Now, then they make a jump from this low level chemistry, to a genome wide landscape. Well, they actually start with that, but as a chemist, I am more of a bottom-up guy (that is an IT method). They report that most DHSs are found in introns and at distal locations. The first is striking: the ratio between intron/exon is >99. Does that imply that exons basically are always DNA wrapped around histones?? Does that actually then tell me that transcription actually sort of requires steric hindrance of the histone?? Ha, those diagrams biologists would be even more misleading that they have been to me (don't ask me how long it took me to learn that there are some 10-40 mitochondria per cell! and I still do not know if all copies in the cell have the same DNA, or if they are more like a population like your microbiome).
Now, distal DHSs are the second largest group, and capture some 40-45% of all DHSs. Distal means typically more than 2.5 kb away from the TSS (transcriptional start sites). Most of them are somewhere between 10 and 50 kb away. Now, isn't that something? That is distant indeed!
What? Still with me? Let's do some math. It's hard, and I hope to get it right. A human has about 3 billion base pairs (I'll take the WikiPedia count). The paper finds almost 3 million DHSs. That means that the average distance between DHSs is about 1 kb. Compare that to their diagram 1b, outline in the previous paragraph. That means that the DHSs must be very densely placed around the transcribed genes. Indeed, they report ratios of up to and above a 100 fold increase. It must be like that, because otherwise, you cannot get those distances for distal DHSs.
Now, another interesting aspect of the paper, is that they find different DHSs for different cell types. That, in fact, increases the average distance between DHSs: those 3 million they find is for 125 cell lines, and more DHSs are found in less then 20 cell lines. Only promotor-related DHSs seem to be more persistent between cell lines. This implies that different cell lines, have different genes unfolded in nucleosome/DHS rich areas (defining the chromatin accessibility), triggering different gene expression. That all makes sense, and rather existing too. As such, it seems to me that this map effectively gives a predictive model, indicating which genes are expressed in which cell types.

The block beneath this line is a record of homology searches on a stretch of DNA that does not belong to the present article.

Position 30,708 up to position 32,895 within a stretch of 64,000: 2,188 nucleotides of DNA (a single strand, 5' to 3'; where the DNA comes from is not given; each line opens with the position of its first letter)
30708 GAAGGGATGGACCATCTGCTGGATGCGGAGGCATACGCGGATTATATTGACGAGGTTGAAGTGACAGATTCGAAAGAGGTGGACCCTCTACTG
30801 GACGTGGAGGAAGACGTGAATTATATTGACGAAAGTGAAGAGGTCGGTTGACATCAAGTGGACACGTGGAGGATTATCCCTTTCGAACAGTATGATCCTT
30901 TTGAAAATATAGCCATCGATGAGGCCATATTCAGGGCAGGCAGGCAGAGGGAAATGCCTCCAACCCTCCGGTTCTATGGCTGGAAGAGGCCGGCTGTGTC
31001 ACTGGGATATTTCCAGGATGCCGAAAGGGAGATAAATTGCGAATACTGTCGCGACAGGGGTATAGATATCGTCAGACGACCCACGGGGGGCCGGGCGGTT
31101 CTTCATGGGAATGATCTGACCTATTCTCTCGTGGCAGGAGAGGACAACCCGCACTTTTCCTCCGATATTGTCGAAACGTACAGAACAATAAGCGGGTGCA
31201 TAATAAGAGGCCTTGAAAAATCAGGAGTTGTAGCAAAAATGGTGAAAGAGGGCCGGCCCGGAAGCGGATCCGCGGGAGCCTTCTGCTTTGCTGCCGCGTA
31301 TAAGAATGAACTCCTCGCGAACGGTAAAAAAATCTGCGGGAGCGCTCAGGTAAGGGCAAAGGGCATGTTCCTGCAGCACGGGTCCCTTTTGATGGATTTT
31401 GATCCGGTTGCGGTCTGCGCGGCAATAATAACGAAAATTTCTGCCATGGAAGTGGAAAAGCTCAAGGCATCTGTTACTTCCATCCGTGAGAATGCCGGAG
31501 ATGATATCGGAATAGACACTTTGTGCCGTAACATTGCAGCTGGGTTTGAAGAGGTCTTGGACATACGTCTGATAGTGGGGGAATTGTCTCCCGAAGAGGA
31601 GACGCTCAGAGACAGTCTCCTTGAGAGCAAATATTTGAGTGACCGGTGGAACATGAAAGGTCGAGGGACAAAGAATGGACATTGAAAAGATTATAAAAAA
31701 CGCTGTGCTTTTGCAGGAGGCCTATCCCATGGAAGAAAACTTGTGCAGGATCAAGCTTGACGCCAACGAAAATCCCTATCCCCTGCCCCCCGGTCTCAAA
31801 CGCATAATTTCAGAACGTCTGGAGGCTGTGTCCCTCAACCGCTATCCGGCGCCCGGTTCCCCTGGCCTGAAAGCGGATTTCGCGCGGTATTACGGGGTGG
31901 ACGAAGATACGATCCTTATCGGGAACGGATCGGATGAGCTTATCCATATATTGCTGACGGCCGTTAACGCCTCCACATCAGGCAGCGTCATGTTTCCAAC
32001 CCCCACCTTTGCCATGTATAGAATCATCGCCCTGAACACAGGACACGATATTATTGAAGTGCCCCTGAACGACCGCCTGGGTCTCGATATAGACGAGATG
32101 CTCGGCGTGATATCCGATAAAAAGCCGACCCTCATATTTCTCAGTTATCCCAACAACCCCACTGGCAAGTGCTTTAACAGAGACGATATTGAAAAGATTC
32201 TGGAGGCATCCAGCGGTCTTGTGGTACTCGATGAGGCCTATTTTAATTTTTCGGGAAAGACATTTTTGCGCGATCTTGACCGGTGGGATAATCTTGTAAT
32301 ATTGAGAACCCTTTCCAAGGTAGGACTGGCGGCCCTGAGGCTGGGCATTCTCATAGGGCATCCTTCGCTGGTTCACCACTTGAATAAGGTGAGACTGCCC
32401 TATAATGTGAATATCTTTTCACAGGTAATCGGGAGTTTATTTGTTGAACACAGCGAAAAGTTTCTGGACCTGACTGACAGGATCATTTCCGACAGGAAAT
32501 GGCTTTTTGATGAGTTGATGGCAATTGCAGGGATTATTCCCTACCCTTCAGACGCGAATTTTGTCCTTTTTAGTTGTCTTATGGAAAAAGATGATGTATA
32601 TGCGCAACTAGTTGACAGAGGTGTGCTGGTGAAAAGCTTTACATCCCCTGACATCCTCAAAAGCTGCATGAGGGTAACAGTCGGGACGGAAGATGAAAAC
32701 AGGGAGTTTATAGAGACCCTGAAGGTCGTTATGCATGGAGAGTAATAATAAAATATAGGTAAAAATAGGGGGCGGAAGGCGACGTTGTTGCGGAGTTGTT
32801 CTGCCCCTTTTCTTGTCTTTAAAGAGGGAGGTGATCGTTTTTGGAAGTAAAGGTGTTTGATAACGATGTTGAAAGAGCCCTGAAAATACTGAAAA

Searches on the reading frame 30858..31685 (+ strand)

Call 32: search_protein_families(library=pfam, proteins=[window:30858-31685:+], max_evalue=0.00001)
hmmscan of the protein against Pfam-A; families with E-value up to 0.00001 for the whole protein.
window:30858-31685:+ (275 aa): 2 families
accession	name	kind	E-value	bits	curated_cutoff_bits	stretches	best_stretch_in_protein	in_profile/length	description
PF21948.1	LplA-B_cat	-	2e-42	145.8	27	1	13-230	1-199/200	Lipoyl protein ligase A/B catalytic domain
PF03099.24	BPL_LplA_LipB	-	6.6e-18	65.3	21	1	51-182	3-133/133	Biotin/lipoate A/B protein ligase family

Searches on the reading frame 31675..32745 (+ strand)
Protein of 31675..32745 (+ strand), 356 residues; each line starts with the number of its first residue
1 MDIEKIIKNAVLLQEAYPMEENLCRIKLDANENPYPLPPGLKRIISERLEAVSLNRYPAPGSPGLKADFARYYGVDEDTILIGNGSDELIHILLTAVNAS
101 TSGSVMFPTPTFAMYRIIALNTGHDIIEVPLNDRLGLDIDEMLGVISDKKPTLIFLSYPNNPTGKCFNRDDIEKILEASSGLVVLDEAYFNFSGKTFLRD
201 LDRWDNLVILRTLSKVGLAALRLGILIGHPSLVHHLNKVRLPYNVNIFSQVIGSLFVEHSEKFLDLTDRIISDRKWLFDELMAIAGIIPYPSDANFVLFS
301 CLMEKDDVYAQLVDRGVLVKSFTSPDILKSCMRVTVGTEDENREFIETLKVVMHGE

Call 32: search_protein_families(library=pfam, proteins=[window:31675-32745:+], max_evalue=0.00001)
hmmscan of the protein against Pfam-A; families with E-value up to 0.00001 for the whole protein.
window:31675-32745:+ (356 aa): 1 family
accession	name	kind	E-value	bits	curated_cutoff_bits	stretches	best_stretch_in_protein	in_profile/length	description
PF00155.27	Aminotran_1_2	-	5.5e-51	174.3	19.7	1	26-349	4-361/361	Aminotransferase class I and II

A further question they ask is if DNA (not histone) methylation is the cause of the result of DHSs. The confirm earlier found correlation between DNA methylation and gene silencing. They basically question if the things like MeCP2 binding happen because no transcription factor is in the way, or that TF cannot bind because MeCP2 is there. Chemically, these are perhaps equivalent: they have competing binding affinities. Except that the methylation must happen at some point too. The suggest that that may be due DNA getting randomly methylated, perhaps not unlike passive demethylation. Chemically, that does not make sense to. I would guess there are many chemical species in the cell that would get more easily methylated... They believe to have found evidence for passive deposition, but also find positive correlation between methylation and gene expression. I would say, the answer is still out there.
OK, that's about how far I got now. The last two pages I have to read again, and see what papers I need to read to make sense of that. And I will try to see what others have been saying about this paper. One hooray for #altmetrics!
Thurman, R., Rynes, E., Humbert, R., Vierstra, J., Maurano, M., Haugen, E., Sheffield, N., Stergachis, A., Wang, H., Vernot, B., Garg, K., John, S., Sandstrom, R., Bates, D., Boatman, L., Canfield, T., Diegel, M., Dunn, D., Ebersol, A., Frum, T., Giste, E., Johnson, A., Johnson, E., Kutyavin, T., Lajoie, B., Lee, B., Lee, K., London, D., Lotakis, D., Neph, S., Neri, F., Nguyen, E., Qu, H., Reynolds, A., Roach, V., Safi, A., Sanchez, M., Sanyal, A., Shafer, A., Simon, J., Song, L., Vong, S., Weaver, M., Yan, Y., Zhang, Z., Zhang, Z., Lenhard, B., Tewari, M., Dorschner, M., Hansen, R., Navas, P., Stamatoyannopoulos, G., Iyer, V., Lieb, J., Sunyaev, S., Akey, J., Sabo, P., Kaul, R., Furey, T., Dekker, J., Crawford, G., & Stamatoyannopoulos, J. (2012). The accessible chromatin landscape of the human genome Nature, 489 (7414), 75-82 DOI: 10.1038/nature11232
Felsenfeld G, Boyes J, Chung J, Clark D, & Studitsky V (1996). Chromatin structure and gene expression. Proceedings of the National Academy of Sciences of the United States of America, 93 (18), 9384-8 PMID: 8790338